“AQUAWHEN?” is a virtual art exhibition being hosted by the ANU’s Water Justice Hub right now, but viewers will have to be quick as it’s only up until tomorrow (September 17).
The Water Justice Hub was formally established in 2019 as an initiative of the UNESCO Chair in Water Economics and Transboundary Water Governance at the ANU with the mission is to respond to water injustice and promote both “voice” and truth-telling in relation to water.
The exhibition, “Aquawhen?” focuses on the communities and people in far western NSW and their river, the Barka-Lower Darling and includes brilliantly-coloured poster-like pictorials commissioned by the hub and created by artists Rix Lee and Tom Horne, using as their basis the testimonies and experiences of Menindee and Wilcannia residents who, in 2019, appeared before the Citizen’s Inquiry on the Health of the Barka-Darling River.
The exhibition also includes justice posters based on the research of academis from the Water Justice Hub.
Convener of the hub, the ANU’s Professor Quentin Grafton, says the exhibition is about telling stories and supporting “Voices of the River” with visualisations from Barkandji Country, adding, “the pictorials are a powerful statement of the witnesses’ love of Country and what happened to their beloved river in 2019″.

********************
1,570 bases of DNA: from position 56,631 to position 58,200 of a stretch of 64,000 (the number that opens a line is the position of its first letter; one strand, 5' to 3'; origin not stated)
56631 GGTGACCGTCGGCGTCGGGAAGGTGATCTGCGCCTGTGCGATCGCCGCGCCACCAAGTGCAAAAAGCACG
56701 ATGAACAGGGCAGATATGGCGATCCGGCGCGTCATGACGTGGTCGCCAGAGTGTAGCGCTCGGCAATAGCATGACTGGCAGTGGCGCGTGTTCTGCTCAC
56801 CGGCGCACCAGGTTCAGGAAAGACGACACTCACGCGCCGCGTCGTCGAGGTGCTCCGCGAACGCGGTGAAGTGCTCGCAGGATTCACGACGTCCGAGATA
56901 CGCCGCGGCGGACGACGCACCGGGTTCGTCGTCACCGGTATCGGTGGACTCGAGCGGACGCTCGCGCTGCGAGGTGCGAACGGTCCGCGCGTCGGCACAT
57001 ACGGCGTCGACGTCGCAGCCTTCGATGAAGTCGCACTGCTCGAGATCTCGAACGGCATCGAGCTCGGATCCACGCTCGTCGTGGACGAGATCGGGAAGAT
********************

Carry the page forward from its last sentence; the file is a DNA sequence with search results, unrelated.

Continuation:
He says the Lee and Horne, whose work he describes as “amazing”, travelled with the ANU team to the region in April this year and the the words in the posters are taken verbatim from what the locals said.
Another feature of the virtual exhibition are short video films by Dan Schulz and Otis Filley, one from 2019 and later showing the impact of the drought on country and a second one recorded in 2021 showing the return of water to the Barka-Lower Darling River in 2021, complete with the welcome sounds of running water.
The videos, Professor Grafton says: “Tell a moving story of when a river runs dry, and when it runs again.”
“It was so nice to have the two of the films, they balance each other,” he said, “from the first one during the drought to the complete turnaround in the context of what happens when we have water in the river.”
Describing the whole exhibition as a unique opportunity to connect to people, to place and across time, he also said, “It’s an ‘everywhen’ experience that invites everyone from everywhere to connect to water in a very special place. We call this experience Aquawhen?”
The exhibition, he says, was given a dry run before the communities at Menindee and Wilcannia in a draft format to get feedback for the current virtual exhibition.
The virtual exhibition “Aquawhen?’ is accessible here until tomorrow, September 17.
Who can be trusted?
In a world of spin and confusion, there’s never been a more important time to support independent journalism in Canberra.
If you trust our work online and want to enforce the power of independent voices, I invite you to make a small contribution.
Every dollar of support is invested back into our journalism to help keep citynews.com.au strong and free.
Ian Meikle, editor